A high-profile legal battle over ownership of one of Taranaki's most active oil and gas exploration companies has come to an end.
The High Court has ruled Greymouth Petroleum's former chief operating officer John Sturgess must sell his 14 per cent stake in the company.
The decision opens the way for Greymouth to grow its operations in New Zealand and overseas, its owners say.
Sturgess, who had been relieved of his position in February 2011, had been seeking a court-ordered sale of 100 per cent of Greymouth. But instead the court has rejected this and ordered his exit.
It means Greymouth shareholders, chief executive Mark Dunphy who holds 52 per cent and Auckland investor Peter Masfen who holds 34 per cent, can now seek a new shareholder.
Greymouth is New Zealand's second-largest locally owned oil and gas producer. It holds 550 square kilometres of petroleum acreage in Taranaki, including the Kowhai, Ngatoro and Kaimiro oil and gas fields, plus concessions in the Great South Basin and Chile.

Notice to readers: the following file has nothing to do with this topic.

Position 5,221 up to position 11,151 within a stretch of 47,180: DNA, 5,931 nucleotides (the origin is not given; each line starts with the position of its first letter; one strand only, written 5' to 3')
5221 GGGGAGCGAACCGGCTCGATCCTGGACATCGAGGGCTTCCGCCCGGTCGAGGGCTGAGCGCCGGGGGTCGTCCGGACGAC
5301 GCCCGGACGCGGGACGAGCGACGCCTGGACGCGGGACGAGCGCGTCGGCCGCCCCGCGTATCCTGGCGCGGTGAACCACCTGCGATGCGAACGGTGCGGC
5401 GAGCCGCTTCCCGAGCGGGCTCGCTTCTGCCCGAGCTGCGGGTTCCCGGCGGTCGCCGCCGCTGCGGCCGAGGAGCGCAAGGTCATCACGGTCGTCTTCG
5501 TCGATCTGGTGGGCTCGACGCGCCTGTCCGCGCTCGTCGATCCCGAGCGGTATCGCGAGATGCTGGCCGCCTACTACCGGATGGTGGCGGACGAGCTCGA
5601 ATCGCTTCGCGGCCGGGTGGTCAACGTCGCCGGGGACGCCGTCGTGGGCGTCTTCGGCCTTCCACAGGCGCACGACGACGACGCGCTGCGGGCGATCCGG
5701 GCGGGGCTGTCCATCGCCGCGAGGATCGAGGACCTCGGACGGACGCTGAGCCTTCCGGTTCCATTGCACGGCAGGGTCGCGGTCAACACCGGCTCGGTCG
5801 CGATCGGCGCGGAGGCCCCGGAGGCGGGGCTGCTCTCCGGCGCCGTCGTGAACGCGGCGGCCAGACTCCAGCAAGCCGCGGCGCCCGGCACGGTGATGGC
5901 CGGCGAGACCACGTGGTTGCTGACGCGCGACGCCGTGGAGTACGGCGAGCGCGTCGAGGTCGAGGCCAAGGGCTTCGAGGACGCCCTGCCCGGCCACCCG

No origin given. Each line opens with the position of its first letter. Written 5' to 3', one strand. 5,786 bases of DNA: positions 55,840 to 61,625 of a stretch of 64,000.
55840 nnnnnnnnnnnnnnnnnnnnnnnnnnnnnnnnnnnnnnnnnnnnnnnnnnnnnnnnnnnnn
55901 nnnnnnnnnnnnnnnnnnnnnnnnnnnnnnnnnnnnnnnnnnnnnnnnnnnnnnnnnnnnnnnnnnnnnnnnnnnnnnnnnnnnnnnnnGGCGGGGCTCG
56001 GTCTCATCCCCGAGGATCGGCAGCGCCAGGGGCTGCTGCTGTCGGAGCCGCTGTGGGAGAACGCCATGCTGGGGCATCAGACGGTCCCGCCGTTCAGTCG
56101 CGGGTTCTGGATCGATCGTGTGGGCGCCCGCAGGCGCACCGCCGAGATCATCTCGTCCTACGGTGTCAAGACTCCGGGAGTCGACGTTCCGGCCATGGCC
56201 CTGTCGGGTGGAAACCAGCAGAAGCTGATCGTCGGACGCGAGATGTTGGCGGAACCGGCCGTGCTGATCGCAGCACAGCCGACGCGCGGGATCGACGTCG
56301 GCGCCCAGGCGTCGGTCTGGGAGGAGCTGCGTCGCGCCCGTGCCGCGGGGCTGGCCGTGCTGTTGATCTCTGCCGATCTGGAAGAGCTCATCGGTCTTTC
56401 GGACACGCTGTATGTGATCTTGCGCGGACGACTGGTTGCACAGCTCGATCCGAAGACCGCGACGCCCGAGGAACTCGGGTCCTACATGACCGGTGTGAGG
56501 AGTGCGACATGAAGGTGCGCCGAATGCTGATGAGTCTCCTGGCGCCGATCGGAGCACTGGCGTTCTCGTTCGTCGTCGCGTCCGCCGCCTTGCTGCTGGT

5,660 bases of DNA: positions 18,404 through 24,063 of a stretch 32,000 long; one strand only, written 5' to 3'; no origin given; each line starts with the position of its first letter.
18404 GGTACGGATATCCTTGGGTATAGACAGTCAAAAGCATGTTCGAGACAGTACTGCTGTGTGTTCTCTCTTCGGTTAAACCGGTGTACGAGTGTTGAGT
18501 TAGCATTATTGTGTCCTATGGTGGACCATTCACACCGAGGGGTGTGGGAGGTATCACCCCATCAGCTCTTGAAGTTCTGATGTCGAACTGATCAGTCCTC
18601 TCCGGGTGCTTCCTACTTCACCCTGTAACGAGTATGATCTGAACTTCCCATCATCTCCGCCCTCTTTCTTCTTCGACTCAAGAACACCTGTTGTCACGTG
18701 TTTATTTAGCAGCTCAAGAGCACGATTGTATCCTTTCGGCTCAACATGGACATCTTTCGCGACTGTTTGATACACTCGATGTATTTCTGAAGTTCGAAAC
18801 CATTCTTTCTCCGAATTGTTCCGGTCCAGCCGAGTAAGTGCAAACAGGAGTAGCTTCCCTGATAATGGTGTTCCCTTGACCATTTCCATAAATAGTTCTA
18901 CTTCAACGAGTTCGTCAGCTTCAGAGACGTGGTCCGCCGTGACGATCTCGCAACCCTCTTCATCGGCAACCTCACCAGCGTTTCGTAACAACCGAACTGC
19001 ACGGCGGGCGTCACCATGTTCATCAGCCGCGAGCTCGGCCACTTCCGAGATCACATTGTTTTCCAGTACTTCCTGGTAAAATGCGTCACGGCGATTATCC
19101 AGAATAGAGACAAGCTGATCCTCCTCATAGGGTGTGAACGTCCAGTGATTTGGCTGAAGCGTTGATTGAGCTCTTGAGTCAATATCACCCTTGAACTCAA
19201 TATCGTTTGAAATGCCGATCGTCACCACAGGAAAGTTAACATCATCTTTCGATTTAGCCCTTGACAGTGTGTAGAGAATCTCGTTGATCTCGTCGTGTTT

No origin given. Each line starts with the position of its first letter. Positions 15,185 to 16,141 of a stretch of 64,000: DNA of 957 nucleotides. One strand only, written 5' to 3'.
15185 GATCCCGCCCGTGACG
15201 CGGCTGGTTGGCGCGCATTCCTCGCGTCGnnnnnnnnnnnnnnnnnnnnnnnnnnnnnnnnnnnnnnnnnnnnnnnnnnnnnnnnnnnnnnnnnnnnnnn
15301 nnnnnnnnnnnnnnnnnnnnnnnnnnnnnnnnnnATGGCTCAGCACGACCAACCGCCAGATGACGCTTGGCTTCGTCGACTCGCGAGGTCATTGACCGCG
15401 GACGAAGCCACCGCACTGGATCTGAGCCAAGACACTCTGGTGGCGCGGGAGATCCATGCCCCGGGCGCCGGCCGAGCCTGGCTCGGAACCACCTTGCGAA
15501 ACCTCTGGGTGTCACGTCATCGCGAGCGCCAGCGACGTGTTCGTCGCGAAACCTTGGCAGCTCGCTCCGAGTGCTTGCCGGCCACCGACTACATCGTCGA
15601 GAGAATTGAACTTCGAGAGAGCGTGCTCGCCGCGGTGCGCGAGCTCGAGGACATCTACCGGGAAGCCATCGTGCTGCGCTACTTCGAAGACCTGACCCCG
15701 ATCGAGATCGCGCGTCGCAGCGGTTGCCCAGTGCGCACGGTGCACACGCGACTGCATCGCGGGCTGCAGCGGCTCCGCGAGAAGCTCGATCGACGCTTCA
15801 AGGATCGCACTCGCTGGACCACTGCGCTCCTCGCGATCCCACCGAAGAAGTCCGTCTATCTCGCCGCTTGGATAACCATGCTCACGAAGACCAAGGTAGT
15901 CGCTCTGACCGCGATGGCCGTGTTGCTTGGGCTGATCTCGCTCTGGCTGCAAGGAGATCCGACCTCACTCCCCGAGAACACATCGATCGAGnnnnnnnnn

The High Court decision puts an end to an acrimonious battle between the Greymouth shareholders that has been followed by a large number of players in the Taranaki energy industry - not the least current and former Greymouth employees.
In a court hearing late last year Dunphy and Masfen had accused Sturgess of breaching his director's duties and leading Greymouth towards a potential crisis.
The court had been told important staff left the company because of their inability to work with Sturgess, who would not share expert data with them which meant Greymouth could not run efficiently.
Sturgess had been suspended in February 2011 for three months, but he said the suspension was unlawful. The suspension was extended in May that year.
Dunphy and Masfen then proposed some sale alternatives for Sturgess, including a negotiated sale to a preferred party, a market tender of the 14 per cent stake to companies expressing interest, or a listing of the shares in an initial public offering.
But Sturgess responded by seeking an order that the whole company sell its shares, that Dunphy or Masfen sell their shares to him, or that the company be liquidated.
In a statement, Dunphy said he and his fellow shareholder welcomed the High Court decision.
"We are enthusiastic about Greymouth Petroleum's next chapter of growth.
"We are fortunate to have many talented personnel conducting and supporting its operations, with more than 200 employees and contractors in New Zealand and more than 100 in Chile.
"We look forward to welcoming a new shareholder, whose vision aligns with ours, onto our register to participate with us," Dunphy said.
- © Fairfax NZ News
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